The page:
Photo of an office as the newly renovated Augusta Municipal Building
Augusta, GA -
The second floor renovation at the Augusta Municipal Building is sparkling new, and for many city leaders, totally inadequate.
"Our construction manager should have told us, 'you need to look at this,' that's what we paid them for...to make sure we build this right and be efficient. This is ridiculous, it's really bad,” said Augusta Commissioner Marion Williams.
The Clerk of Commission brought the complaint, saying her newly renovated office doesn't measure up, doesn't have space to store permanent records that she said was in the original plans.
"It's most certainly inadequate and I'm in complete agreement with the clerk. And, I'm a little more infuriated than the clerk, than she is, because what has been done,” says Commissioner Bill Lockett.
The renovation work is done, but Commissioners are looking at moving the Clerk’s office down the hall to another office where the Augusta Law Department is planning to move in. But, that sets off dominoes. Commissioners will have to find new space for that department, and that has Commissioners saying, until this is worked out, all new construction in the building will shut down with only demolition moving forward.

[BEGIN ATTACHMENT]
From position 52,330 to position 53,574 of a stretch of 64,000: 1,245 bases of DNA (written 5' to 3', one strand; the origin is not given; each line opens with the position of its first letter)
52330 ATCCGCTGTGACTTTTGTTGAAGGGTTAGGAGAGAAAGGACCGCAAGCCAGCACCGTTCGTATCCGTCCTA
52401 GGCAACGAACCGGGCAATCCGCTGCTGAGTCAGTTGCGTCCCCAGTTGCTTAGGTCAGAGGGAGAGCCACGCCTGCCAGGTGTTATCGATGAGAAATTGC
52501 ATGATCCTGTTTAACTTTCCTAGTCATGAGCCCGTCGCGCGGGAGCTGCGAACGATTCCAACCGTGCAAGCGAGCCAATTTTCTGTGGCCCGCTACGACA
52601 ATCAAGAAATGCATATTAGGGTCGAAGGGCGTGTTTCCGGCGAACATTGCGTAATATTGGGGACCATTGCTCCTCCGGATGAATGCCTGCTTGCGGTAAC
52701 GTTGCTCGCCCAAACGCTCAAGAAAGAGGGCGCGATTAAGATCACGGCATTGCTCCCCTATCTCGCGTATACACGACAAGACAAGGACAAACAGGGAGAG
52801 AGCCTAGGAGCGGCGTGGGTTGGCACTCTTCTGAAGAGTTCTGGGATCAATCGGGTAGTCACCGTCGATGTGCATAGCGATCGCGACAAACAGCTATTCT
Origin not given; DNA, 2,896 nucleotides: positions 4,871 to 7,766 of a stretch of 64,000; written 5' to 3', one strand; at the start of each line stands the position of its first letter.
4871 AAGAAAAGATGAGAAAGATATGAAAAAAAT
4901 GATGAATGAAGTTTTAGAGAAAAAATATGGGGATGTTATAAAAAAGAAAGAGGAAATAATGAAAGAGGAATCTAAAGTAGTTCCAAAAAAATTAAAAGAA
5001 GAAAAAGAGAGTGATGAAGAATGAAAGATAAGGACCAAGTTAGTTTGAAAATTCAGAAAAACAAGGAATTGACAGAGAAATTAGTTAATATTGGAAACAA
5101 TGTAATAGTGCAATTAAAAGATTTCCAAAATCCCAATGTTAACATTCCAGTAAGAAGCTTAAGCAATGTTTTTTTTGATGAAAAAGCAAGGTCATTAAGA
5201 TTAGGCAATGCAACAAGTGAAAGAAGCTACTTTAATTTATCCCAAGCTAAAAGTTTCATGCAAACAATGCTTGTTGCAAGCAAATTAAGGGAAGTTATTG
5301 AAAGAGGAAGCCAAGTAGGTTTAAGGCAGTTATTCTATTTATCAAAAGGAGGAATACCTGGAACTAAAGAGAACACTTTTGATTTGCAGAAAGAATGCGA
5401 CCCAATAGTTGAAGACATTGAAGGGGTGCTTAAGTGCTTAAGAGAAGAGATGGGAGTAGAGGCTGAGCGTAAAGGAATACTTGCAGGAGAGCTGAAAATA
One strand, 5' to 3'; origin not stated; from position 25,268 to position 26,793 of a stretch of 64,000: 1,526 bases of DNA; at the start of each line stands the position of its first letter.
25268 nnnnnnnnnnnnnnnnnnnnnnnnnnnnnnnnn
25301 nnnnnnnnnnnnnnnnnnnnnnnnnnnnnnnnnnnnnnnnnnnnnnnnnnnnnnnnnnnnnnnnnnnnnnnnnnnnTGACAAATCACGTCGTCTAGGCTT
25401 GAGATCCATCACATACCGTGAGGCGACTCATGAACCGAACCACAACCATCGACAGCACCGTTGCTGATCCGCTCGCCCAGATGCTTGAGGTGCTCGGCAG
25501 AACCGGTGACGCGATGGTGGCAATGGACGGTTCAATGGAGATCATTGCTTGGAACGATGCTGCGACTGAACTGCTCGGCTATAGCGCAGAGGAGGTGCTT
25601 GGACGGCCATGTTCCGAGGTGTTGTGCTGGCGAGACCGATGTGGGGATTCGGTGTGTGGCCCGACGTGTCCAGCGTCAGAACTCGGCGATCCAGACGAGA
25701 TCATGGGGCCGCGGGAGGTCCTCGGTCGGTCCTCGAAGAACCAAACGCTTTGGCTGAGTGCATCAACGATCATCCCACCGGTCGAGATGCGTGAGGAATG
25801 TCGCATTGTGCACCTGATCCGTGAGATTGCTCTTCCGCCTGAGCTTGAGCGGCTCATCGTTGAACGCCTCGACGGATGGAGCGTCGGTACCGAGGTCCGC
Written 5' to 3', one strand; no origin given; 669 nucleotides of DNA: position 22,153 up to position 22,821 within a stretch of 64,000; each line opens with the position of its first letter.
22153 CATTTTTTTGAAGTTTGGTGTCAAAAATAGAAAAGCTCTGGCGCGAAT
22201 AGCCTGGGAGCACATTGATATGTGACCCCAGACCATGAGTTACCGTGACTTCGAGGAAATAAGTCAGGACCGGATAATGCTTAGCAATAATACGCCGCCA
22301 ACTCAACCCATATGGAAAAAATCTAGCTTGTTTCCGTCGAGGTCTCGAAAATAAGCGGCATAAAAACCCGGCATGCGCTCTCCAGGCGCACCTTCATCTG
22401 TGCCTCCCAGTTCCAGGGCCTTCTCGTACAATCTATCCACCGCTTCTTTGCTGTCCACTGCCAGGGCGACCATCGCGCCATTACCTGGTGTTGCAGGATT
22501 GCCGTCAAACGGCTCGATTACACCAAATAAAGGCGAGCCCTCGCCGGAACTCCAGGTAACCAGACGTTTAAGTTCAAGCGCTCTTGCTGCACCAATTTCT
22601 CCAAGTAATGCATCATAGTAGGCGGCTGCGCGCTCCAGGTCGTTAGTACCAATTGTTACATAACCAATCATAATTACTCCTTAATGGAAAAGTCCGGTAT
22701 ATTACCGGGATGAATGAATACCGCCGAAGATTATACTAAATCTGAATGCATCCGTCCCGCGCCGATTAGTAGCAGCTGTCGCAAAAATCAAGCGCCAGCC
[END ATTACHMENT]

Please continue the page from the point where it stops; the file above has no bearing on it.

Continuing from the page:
“We need to put this project on hold and get some competent authority in to figure out where these departments are going to go, to make sure it's fair and equitable,” said Lockett.
Moving departments and shutting down work can be done, but at a cost.“It would cause major project delays and it would cost funds to get it done,” says Interim City Administrator Tameka Allen, who says project costs could increase by up to $1 million.
But, Commissioners believe what they have gotten so far from the construction and consultants hasn't been good enough.
“We want to be efficient and prudent. Do we minimize out mistakes in areas, instead of being bull-headed and going forward, or do we stop the music and let’s examine what we got? Who else is not satisfied?” asked Commissioner Grady Smith.
Commissioners voted Tuesday afternoon to allow demolition to continue on the top two floors of the building while Mayor Pro-Tem Corey Johnson, Clerk, architects, and consultants sit down and work out a plan for the Clerk’s space problems. Commissioners will take up those recommendations at their legal meeting on Monday.